40 weeks, 2 days, 16 hours of labor, 3+ hours of pushing = you better believe it was worth it

No cutting of the umbilical cord, nothing more than a quick wipe, a wristband, and a hat, before landing that tiny, perfect girl on my chest. And I burst into legitimate tears of joy. And I didn't stop crying for at least an hour. This gross, messy, bloody, sweaty mess that left me tore up from the floor up and pretty much naked in a room full of strangers (I promise you don't end up caring) was the best thing ever. My little heart was just exploding with joy and love and every good thing.

After snuggling that tiny, perfect creature and nursing her, they whisked her off to be properly cleaned and warmed. Which she did not like at all. And then comes Thomas' favorite part.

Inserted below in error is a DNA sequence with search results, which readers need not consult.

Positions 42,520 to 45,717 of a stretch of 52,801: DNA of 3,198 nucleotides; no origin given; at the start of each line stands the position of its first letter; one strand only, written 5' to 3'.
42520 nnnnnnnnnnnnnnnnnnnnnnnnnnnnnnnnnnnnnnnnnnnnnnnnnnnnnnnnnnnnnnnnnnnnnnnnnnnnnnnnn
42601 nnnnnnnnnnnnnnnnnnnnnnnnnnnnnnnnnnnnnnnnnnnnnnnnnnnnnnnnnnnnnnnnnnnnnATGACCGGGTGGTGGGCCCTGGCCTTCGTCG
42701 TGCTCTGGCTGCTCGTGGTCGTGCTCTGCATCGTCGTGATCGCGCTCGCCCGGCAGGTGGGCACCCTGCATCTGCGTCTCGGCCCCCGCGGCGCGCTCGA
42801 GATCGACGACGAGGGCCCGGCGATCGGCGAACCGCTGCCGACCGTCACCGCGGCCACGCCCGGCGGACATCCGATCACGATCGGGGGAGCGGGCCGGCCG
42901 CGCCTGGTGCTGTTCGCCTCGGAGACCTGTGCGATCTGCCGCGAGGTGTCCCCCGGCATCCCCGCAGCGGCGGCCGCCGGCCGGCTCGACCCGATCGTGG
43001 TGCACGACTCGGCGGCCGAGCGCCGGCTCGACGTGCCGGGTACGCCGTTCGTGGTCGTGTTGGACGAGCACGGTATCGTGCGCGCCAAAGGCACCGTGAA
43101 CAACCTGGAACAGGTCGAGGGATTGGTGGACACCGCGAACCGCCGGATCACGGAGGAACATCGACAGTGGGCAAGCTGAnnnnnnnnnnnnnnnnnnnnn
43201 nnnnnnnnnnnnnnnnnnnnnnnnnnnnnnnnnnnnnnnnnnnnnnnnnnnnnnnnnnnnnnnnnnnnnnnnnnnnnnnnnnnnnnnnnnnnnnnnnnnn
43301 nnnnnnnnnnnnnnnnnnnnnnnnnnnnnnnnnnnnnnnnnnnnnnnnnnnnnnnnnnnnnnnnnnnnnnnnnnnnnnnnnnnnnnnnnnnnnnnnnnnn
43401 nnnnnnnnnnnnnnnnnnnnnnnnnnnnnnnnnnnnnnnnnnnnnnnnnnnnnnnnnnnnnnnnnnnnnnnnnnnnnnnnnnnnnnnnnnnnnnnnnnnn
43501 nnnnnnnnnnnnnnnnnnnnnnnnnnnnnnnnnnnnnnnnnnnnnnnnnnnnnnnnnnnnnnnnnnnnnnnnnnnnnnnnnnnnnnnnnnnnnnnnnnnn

All through pregnancy, he talked and read to the Jellybean (at my insistence). As she started to wail when being cleaned up by the nurse, he went over and said "What's wrong, Jellybean?" And she stopped and stared straight at him. She's been a Daddy's girl since an hour after she was born.

He totally cried.

The nurse asked me to guess Margaret's weight before they put her on the scale and I refused (I hate guessing things). Next thing I hear is, "You did not look big enough to be carrying an eight pound baby!" I just laughed, because as a 9 pound, 13 ounce baby (and the smallest of my sisters), eight pounds is piddly. :)

Margaret Elisabeth
8 pounds, 20 1/3 inches long
August 20, 12:28 pm

And the most "liked" picture on Facebook: